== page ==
- Part 1 - Key overarching policies and principles of UCL
- Part 2 - Curriculum planning and design
- Part 3 - Learning, teaching and assessment
- Part 4 - Student recruitment, admission and reception
- Part 5 - Student support and guidance
- Part 6 - Staff support and development
- Part 7 - Academic quality review, monitoring and feedback framework
- Part 8 - Management and organisational framework
Policy on Providing References for Students
contact: Tim Perry, Registrar, Student and Registry Services
1. It is UCL policy to provide references, where practicable, in respect of its current or past students. This document provides guidance to members of staff providing references in accordance with this policy.
2. In this context departmental policy should be made clear to students: for example, whether they can assume their tutor/adviser/supervisor will automatically provide a reference if his/her name is given as a referee, or whether he/she should be approached first for permission for his/her name to be given.
3. It is the responsibility of Heads of Departments to ensure that staff in their department who may respond to requests for references in respect of past or present students are aware of and abide by these guidelines.
The legal position
4. The author of a reference owes a ‘duty of care’ to the person about whom it is written, which means the author must use reasonable skill and care in preparing the reference to ensure it is true and accurate, and does not gives an unfair overall impression.
5. An inaccurate reference may give rise to an action for negligence (on the basis the author has negligently failed to fulfil her/his duty of care to the reference subject). That individual would not have to prove ‘actual loss’ of employment but only that he/she has lost a ‘reasonable chance’ of employment and thereby sustained loss.
6. Similarly, any untrue statement that disparages the reputation of the individual could give rise to an action for libel (sometimes referred to as a defamation action). In either a negligence or libel action, the individual may seek to claim against UCL and/or the individual author.
7. Authors should also take care to ensure that a reference does not discriminate against the individual in any way. For example, particular care should be taken when making any comment about performance, attendance or sickness where there is a risk that such comments may be discriminatory on grounds of disability.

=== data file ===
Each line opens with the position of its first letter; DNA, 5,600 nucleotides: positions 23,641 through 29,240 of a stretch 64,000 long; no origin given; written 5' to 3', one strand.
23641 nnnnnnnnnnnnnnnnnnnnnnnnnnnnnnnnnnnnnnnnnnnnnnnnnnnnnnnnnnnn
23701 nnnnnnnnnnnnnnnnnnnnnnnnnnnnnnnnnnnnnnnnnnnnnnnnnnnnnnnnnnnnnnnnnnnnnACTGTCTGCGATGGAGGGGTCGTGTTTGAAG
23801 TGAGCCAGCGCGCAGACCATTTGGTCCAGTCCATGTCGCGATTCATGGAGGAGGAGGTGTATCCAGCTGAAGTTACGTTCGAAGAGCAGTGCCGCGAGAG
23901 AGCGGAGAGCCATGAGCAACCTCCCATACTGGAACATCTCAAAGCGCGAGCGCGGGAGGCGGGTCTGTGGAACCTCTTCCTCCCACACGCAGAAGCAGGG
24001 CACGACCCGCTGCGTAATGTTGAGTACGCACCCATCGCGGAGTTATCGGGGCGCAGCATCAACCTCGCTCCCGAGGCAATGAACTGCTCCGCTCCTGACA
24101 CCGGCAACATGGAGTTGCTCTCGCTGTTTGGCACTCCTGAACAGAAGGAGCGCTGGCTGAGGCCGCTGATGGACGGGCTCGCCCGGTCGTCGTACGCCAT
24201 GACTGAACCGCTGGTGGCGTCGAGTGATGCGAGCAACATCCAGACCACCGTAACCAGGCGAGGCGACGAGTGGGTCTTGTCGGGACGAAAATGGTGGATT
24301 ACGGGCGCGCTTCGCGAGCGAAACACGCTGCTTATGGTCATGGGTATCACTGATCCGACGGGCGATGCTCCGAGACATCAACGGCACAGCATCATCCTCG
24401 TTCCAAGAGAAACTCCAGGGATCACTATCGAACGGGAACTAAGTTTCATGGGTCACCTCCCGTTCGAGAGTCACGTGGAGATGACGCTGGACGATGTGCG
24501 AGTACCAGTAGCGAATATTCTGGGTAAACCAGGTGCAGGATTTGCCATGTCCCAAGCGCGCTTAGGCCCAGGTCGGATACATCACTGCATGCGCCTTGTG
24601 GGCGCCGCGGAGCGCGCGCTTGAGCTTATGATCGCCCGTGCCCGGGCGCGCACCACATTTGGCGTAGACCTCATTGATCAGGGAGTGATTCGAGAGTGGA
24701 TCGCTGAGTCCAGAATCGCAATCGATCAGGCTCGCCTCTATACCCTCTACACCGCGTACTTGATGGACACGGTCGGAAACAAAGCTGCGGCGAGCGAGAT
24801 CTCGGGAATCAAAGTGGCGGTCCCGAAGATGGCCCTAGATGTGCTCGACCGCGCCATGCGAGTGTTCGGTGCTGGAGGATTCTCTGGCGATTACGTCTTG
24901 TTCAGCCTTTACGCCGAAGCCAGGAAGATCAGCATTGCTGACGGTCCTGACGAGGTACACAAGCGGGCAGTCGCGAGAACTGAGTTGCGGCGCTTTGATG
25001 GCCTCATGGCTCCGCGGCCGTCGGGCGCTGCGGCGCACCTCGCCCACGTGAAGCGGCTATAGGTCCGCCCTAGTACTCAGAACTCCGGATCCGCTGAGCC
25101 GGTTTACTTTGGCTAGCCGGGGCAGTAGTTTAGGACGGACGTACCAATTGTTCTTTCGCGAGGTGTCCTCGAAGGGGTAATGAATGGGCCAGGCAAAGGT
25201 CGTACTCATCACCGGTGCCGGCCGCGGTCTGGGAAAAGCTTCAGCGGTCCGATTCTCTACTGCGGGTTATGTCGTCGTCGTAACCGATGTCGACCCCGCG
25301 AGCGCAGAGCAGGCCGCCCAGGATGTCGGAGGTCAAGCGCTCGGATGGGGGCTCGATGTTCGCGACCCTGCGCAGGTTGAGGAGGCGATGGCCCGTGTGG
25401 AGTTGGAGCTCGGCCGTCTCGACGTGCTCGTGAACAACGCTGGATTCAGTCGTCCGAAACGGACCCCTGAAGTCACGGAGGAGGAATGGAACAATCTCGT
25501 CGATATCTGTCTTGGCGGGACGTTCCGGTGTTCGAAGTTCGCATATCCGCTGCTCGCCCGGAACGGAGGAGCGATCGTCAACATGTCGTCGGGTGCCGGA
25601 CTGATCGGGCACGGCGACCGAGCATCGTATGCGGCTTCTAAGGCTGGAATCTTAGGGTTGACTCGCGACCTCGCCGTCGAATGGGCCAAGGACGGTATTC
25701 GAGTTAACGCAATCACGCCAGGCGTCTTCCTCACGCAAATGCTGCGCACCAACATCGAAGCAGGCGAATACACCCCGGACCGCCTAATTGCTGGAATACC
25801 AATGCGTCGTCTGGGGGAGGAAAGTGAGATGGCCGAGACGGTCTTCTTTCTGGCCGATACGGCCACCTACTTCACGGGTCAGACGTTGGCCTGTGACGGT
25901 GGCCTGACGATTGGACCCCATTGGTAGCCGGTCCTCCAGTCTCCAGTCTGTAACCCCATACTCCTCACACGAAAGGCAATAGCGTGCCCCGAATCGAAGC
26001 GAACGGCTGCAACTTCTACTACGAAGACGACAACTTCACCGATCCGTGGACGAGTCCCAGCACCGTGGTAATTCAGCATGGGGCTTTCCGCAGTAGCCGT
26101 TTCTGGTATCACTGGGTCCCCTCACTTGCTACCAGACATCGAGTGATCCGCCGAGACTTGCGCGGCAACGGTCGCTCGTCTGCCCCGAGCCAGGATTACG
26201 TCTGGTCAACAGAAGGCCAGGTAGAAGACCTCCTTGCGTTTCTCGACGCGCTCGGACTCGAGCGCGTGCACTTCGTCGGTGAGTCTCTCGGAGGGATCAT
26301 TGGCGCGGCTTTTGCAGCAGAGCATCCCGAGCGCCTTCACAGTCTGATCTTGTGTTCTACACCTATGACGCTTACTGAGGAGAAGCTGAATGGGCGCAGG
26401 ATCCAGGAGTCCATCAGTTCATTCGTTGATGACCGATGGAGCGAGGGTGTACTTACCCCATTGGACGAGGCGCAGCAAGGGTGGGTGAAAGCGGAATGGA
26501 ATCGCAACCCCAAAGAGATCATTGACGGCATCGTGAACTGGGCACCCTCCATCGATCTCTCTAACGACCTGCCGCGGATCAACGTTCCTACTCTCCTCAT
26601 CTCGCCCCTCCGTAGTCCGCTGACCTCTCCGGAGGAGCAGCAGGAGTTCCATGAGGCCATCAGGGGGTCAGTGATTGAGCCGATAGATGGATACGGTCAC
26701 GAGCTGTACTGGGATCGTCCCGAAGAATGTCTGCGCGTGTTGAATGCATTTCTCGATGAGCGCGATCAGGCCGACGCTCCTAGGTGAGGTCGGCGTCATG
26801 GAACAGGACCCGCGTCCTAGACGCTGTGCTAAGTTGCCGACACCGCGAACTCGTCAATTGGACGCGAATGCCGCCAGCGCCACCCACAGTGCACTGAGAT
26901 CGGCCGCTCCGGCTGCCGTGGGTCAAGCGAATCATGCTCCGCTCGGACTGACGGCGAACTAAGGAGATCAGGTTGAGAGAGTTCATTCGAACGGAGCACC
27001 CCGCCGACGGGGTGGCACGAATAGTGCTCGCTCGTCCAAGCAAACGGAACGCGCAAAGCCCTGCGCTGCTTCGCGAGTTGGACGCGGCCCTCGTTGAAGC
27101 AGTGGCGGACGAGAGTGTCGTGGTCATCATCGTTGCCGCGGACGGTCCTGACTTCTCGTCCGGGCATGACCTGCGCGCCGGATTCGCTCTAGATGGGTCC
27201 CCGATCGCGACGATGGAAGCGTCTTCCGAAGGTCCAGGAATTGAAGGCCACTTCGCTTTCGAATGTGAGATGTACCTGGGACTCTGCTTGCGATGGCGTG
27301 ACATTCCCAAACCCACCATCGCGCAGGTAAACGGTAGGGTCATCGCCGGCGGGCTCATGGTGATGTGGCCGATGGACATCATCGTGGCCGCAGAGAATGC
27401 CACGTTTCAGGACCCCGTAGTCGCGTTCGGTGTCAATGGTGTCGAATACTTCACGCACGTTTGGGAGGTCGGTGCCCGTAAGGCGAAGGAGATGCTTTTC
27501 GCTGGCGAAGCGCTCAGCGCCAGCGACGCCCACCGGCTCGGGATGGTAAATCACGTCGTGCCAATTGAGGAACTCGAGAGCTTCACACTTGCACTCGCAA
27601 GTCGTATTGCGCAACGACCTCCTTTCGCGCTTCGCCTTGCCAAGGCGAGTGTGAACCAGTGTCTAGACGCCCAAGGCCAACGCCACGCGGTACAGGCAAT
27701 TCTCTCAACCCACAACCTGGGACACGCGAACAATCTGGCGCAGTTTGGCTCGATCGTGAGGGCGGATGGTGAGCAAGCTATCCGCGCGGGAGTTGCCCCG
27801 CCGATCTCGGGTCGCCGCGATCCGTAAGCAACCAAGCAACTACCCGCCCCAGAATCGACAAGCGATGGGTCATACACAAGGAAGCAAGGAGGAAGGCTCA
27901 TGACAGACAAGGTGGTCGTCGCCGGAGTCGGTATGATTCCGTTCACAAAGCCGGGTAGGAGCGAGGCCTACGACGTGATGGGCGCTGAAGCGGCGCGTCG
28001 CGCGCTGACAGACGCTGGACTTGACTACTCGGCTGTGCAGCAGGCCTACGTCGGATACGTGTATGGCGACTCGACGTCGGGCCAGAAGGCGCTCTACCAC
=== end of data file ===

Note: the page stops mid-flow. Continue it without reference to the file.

8. A duty of care is also owed to the recipient of the reference, who may be entitled to bring an action for negligence against the individual author and/or UCL if the information contained in the reference is inaccurate or misleading, and where it has been relied upon and causes some loss or damage.
9. There will usually be no legal obligation to provide a reference to a student. If a member of staff (including a Head of Department) has any concerns about writing a reference for a current or past student, he/she should contact the Registrar.
Aims of the reference
10. There are two principal aims of a reference:
- to confirm the accuracy of statements made in an application by the student (which means, of course, ascertaining what those statements are)
- to give the referee's opinion as to the student's suitability for the post/course in question and her/his potential for the future.
The substance of the reference
11. Members of staff who provide a reference in respect of a present or past student should make clear in what capacity they are providing the reference. If the reference is provided in relation to the student as a student (or former student) of UCL and on behalf of UCL, the reference should be given on UCL headed paper. If the reference is provided in a private, personal or non-UCL capacity, UCL-headed paper should not be used, and the relationship of the referee to the student concerned and the fact that the reference is given in a personal capacity should be made clear.
12. In writing a reference the author should always indicate for how long he/she has known or knew the student and in what capacity, and should ensure that the facts stated about the student are correct. The author should not include any facts of which he/she is unsure; if in doubt, leave it out. If information about a student's programme/history/study profile is needed, this information should be sought from Student and Registry Services (please contact the Registrar's Office in the first instance).